Powered by GoogleTranslate

Final Rule to Update General Industry Walking-Working Surfaces and Fall Protection Standards

Falls from heights and on the same level (a working surface) are among the leading causes of serious work-related injuries and deaths. OSHA has issued a final rule on Walking-Working Surfaces and Personal Fall Protection Systems to better protect workers in general industry from these hazards by updating and clarifying standards and adding training and inspection requirements.

The rule affects a wide range of workers, from painters to warehouse workers. It does not change construction or agricultural standards.

The rule incorporates advances in technology, industry best practices, and national consensus standards to provide effective and cost-efficient worker protection. Specifically, it updates general industry standards addressing slip, trip, and fall hazards (subpart D), and adds requirements for personal fall protection systems (subpart I).

OSHA estimates that these changes will prevent 29 fatalities and 5,842 lost-workday injuries every year.

Benefits to Employers

The rule benefits employers by providing greater flexibility in choosing a fall protection system. For example, it eliminates the existing mandate to use guardrails as a primary fall protection method and allows employers to choose from accepted fall protection systems they believe will work best in a particular situation - an approach that has been successful in the construction industry since 1994. In addition, employers will be able to use non-conventional fall protection in certain situations, such as designated areas on low-slope roofs.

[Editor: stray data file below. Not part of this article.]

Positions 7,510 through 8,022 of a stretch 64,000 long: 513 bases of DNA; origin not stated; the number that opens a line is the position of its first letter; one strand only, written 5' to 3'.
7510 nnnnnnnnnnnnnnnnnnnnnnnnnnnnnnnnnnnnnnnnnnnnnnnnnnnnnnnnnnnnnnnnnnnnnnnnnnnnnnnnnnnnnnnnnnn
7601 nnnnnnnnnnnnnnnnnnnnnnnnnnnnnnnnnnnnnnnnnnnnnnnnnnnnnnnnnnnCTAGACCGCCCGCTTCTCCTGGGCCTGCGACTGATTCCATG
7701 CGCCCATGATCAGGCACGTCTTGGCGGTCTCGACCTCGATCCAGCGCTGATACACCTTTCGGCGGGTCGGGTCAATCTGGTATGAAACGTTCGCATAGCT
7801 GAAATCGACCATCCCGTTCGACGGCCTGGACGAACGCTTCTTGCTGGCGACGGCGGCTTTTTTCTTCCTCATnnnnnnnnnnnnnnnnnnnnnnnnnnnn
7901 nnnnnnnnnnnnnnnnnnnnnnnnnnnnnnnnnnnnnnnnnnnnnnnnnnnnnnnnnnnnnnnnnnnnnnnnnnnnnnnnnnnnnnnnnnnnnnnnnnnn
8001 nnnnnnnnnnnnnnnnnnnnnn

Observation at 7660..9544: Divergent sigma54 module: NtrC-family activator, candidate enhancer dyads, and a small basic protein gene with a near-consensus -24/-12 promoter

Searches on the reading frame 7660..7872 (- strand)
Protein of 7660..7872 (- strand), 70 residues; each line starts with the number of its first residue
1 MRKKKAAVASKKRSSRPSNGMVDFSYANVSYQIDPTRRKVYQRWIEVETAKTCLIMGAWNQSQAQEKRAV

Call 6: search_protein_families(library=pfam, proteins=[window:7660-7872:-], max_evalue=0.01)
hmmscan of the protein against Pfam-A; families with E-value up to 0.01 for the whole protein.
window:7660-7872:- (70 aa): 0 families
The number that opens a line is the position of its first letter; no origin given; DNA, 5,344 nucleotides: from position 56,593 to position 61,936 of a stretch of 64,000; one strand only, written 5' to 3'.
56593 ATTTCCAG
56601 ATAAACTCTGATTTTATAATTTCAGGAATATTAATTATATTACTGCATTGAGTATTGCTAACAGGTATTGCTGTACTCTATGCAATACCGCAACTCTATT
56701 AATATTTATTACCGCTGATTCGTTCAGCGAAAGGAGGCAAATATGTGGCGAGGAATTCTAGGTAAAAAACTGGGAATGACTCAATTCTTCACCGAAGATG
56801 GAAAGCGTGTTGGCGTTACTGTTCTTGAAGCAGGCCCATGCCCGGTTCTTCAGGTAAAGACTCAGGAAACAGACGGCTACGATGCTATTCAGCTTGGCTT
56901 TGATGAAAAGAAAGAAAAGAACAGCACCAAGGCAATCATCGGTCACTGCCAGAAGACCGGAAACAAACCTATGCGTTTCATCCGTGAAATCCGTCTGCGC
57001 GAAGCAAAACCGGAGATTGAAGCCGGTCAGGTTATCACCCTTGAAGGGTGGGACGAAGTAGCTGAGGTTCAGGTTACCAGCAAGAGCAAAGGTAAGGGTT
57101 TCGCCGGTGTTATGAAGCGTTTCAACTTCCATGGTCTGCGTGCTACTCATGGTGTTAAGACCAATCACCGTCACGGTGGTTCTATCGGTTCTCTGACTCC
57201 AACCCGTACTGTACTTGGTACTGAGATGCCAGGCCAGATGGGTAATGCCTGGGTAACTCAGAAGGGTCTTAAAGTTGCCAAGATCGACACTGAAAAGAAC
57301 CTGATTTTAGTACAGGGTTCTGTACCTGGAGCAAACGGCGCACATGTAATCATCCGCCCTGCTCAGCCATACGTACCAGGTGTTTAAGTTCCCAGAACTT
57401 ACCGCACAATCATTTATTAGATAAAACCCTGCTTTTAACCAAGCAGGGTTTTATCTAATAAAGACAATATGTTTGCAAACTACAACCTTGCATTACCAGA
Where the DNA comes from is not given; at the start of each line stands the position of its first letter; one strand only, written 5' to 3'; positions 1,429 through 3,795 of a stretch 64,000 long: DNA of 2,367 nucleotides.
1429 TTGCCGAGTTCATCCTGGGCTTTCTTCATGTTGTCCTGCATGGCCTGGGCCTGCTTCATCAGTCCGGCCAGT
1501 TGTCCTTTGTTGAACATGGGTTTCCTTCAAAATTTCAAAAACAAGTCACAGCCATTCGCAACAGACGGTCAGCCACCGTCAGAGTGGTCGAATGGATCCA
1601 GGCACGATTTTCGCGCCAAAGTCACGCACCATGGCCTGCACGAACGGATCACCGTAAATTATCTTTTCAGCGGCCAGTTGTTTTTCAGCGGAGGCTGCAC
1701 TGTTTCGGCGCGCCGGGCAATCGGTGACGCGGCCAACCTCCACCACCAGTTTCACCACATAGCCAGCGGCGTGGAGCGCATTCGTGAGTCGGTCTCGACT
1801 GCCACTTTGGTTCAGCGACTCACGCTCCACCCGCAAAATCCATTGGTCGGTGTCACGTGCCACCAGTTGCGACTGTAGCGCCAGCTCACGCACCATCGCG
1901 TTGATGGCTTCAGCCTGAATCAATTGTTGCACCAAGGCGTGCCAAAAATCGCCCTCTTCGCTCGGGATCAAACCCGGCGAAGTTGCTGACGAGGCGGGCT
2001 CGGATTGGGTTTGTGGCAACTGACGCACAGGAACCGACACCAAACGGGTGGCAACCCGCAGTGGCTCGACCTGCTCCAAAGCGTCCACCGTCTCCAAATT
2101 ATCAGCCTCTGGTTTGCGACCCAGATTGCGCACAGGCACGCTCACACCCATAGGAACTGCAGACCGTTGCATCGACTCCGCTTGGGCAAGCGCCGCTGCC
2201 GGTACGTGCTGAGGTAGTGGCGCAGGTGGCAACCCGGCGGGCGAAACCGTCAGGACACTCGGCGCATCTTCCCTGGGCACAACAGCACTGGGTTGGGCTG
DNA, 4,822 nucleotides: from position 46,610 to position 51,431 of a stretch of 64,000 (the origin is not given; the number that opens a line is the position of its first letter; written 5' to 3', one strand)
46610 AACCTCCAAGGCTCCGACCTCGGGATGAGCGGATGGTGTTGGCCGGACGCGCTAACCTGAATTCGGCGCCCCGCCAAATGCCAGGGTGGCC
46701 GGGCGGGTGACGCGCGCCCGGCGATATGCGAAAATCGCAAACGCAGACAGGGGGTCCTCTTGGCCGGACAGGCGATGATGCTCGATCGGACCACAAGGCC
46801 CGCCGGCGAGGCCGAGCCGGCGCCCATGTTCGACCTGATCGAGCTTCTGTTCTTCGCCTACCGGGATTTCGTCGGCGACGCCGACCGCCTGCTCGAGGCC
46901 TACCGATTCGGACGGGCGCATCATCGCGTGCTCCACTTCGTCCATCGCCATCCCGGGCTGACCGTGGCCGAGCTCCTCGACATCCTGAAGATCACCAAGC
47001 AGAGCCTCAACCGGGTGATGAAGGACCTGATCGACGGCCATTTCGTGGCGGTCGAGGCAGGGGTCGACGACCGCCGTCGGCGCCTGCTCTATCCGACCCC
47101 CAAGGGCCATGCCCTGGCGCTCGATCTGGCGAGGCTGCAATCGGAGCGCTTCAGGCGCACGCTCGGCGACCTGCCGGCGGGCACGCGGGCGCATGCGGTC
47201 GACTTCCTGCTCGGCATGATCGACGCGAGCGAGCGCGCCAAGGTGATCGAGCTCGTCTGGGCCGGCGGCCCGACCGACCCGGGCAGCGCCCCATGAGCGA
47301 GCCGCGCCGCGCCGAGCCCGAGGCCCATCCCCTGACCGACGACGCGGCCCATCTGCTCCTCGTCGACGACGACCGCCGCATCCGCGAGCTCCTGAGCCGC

As much as possible, OSHA aligned fall protection requirements for general industry with those for construction, easing compliance for employers who perform both types of activities. For example, the final rule replaces the outdated general industry scaffold standards with a requirement that employers comply with OSHA's construction scaffold standards.

Timeline

Most of the rule will become effective January 17, 2017, 60 days after publication in the Federal Register, but some provisions have delayed effective dates, including:

  • Ensuring exposed workers are trained on fall hazards (May 17, 2017),
  • Ensuring workers who use equipment covered by the final rule are trained (May 17, 2017),
  • Inspecting and certifying permanent anchorages for rope descent systems (November 20, 2017),
  • Installing personal fall arrest or ladder safety systems on new fixed ladders over 24 feet and on replacement ladders/ladder sections, including fixed ladders on outdoor advertising structures (November 19, 2018),
  • Ensuring existing fixed ladders over 24 feet, including those on outdoor advertising structures, are equipped with a cage, well, personal fall arrest system, or ladder safety system (November 19, 2018), and
  • Replacing cages and wells (used as fall protection) with ladder safety or personal fall arrest systems on all fixed ladders over 24 feet (November 18, 2036).

Thank You for Visiting Our Website

You are exiting the Department of Labor's Web server.

The Department of Labor does not endorse, takes no responsibility for, and exercises no control over the linked organization or its views, or contents, nor does it vouch for the accuracy or accessibility of the information contained on the destination server. The Department of Labor also cannot authorize the use of copyrighted materials contained in linked Web sites. Users must request such authorization from the sponsor of the linked Web site. Thank you for visiting our site. Please click the button below to continue.

Close